“We don’t heal the past by dwelling there, we heal the past by living fully in the present,” to quote American author Marianne Williamson.
The first time my grandmother stepped into a plane, she was in her mid 80s. Before that, she had always taken the bus to visit her children and grandchildren in the city. However, as the years wore on, and concerned about the risks of public service vehicles, the family made a decision that air travel was best for her regular medical check-up and family visits.
I mentally prepared myself for a battle, convinced she would not like this change of means. However, when the idea was mooted to her, she was ecstatic in an almost child-like fashion, informing everyone who cared to listen.
We were at the airport to meet her when she arrived. After greeting everyone, she promptly announced that her days of taking the bus were over. “I didn’t even feel tired,” she said, marvelling at the wonder of air travel. How was it that a trip that used to take several hours could be completed in under one hour? She wanted to know.
Plus, the air hostesses were wonderful, offering her a drink and some snacks. And just like that, it was settled. For the remainder of her life, 10 years to be exact, she flew. Not only that, she happily embraced technology, speaking to us via video calls on phone.
We often go far to look for exemplary persons, but I’m thinking of my grandmother as yet another larger-than-life figure, Queen Elizabeth of England, is laid to rest. As a woman who had witnessed great changes in her life, from colonialism to independence, to seeing her granddaughters enjoy the women’s rights she did not even dream about, she took it all in her stride. She taught me many things, most importantly, to embrace the future, not run from it.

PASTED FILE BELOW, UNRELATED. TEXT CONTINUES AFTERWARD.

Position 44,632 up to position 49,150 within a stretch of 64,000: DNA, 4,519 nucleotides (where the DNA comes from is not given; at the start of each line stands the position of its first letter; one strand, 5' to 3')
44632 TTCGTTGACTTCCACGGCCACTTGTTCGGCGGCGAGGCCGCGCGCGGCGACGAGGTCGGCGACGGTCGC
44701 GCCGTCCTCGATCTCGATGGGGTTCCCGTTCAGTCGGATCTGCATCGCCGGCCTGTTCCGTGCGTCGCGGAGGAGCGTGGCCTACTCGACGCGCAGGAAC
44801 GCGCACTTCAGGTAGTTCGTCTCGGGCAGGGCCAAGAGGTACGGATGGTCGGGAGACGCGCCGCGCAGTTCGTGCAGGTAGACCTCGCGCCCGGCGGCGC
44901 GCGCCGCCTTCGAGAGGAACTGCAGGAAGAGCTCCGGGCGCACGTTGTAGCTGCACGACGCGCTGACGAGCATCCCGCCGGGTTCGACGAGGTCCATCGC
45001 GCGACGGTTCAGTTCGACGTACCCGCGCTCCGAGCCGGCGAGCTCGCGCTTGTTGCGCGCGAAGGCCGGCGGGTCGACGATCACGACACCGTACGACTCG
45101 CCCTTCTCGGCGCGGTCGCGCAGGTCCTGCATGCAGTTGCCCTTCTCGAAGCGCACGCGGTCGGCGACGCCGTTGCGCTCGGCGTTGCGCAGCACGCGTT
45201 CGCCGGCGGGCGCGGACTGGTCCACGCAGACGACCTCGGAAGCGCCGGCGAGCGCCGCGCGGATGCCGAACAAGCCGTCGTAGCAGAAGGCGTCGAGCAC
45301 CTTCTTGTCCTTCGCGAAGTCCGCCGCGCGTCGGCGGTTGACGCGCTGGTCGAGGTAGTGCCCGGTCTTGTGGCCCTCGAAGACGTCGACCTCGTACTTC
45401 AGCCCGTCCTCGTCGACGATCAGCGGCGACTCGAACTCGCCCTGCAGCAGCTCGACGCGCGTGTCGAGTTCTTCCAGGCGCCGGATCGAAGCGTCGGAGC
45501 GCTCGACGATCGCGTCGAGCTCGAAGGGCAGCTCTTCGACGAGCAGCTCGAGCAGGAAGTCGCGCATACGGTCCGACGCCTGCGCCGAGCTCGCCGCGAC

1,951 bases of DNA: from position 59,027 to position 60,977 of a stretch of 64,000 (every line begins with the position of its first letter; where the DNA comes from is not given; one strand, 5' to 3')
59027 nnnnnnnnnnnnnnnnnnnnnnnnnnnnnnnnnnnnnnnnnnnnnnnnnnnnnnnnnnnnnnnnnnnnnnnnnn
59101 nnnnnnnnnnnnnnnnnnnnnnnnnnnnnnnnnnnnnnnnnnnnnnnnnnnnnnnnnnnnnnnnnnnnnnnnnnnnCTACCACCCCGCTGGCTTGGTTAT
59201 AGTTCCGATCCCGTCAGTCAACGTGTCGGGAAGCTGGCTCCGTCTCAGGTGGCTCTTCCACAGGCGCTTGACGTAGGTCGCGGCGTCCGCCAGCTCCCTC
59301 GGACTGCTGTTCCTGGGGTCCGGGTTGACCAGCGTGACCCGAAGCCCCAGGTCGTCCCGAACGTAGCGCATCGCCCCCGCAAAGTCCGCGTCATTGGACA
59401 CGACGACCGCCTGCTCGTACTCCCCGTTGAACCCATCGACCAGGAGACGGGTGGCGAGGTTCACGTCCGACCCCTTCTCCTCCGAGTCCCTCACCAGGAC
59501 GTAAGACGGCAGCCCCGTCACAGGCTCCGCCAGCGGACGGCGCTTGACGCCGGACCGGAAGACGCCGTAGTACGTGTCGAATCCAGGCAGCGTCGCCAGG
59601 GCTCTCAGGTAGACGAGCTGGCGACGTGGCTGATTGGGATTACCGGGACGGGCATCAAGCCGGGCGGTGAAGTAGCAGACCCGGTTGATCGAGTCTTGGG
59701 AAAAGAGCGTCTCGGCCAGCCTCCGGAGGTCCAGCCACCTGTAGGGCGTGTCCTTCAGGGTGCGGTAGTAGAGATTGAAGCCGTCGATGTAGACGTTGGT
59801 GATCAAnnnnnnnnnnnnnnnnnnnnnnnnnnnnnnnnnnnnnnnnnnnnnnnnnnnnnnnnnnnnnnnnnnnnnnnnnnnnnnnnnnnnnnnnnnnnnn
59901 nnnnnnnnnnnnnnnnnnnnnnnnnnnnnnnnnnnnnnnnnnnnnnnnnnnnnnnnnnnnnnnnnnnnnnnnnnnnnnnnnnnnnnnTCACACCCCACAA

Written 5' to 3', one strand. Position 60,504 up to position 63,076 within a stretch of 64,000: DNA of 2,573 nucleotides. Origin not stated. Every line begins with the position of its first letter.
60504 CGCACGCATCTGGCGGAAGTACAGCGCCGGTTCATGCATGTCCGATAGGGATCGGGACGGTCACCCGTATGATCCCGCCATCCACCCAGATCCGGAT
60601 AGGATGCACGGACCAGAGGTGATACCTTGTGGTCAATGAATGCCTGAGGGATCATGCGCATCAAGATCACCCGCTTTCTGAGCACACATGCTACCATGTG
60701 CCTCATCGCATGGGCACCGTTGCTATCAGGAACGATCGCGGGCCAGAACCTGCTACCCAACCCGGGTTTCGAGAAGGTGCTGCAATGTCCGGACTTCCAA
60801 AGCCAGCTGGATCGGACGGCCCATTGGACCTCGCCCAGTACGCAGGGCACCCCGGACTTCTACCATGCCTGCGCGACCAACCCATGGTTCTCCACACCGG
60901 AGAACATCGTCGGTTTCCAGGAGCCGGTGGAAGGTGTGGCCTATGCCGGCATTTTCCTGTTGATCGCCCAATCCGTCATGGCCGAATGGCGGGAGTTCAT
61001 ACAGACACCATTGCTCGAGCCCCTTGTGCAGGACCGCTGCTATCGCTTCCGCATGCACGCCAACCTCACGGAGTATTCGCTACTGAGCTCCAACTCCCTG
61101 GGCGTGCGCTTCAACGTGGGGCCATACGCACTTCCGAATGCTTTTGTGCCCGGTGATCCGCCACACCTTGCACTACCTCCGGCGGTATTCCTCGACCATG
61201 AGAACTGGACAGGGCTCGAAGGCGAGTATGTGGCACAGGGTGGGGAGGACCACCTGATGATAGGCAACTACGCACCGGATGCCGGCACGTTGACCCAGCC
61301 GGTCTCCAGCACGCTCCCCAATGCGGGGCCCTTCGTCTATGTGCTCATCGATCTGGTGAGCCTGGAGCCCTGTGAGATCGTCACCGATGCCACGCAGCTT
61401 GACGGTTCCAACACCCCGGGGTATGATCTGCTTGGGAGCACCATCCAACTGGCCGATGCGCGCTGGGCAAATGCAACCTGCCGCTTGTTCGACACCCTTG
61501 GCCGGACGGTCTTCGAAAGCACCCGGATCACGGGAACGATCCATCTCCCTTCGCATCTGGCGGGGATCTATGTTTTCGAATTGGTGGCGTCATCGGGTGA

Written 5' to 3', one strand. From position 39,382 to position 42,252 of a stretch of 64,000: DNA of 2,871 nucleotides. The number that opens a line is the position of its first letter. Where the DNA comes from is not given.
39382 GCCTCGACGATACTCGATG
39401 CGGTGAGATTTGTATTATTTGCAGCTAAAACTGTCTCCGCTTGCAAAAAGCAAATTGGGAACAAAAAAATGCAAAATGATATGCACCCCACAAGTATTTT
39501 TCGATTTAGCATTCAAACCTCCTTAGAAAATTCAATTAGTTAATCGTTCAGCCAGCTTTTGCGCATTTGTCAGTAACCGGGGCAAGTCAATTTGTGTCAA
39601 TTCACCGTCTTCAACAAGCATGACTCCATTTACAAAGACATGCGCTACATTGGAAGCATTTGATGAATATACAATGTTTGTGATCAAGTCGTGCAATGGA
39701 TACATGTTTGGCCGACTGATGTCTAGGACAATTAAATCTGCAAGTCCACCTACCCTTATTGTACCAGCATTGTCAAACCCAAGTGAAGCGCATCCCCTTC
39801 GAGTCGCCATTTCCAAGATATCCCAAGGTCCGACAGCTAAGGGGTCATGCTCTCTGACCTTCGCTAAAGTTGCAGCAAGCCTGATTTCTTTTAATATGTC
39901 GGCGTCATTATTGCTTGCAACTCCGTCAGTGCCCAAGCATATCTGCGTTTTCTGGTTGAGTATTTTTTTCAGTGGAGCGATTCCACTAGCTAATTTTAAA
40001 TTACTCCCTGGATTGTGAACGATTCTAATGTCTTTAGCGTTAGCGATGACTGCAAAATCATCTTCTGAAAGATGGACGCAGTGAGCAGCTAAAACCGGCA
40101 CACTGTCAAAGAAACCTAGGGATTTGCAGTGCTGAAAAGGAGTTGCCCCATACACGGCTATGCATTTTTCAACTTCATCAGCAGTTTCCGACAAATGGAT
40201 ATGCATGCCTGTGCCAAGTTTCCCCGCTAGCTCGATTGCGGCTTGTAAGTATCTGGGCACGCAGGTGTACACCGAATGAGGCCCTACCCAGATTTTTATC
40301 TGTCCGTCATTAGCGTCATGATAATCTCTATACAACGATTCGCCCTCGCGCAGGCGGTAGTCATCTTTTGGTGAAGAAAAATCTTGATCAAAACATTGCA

Still recovering from the effects of Covid-19 and economic instability, tomorrow is uncertain. Who can say what the future holds? How do we walk into a world where Artificial Intelligence (AI) is taking over? Best of all, you don’t have to feed AI. Some careers are already obsolete, thanks to digital advancements.
There are even robotic pets, if you like, programmed as you like and don’t leave nasty, little, smelly surprises behind. The future can look a little scary, especially if you are over 30. Yet it’s not all doom and gloom. Tech has made our lives much more efficient in many respects, we can try to enjoy the benefits while minimising the downside. However, we need to shift our perspective and move courageously into the brave new world.
The past is usually a place of nostalgia. We reminisce about the good old days even though they were more of old than good. Yet the past is no place to live. As long as we still have life, there is always one more adventure waiting for us ahead. However, finding it requires letting go of the past and embracing discomfort. My grandmother lived only ten years after that flight. Yet she taught me that one is never too old to try something new.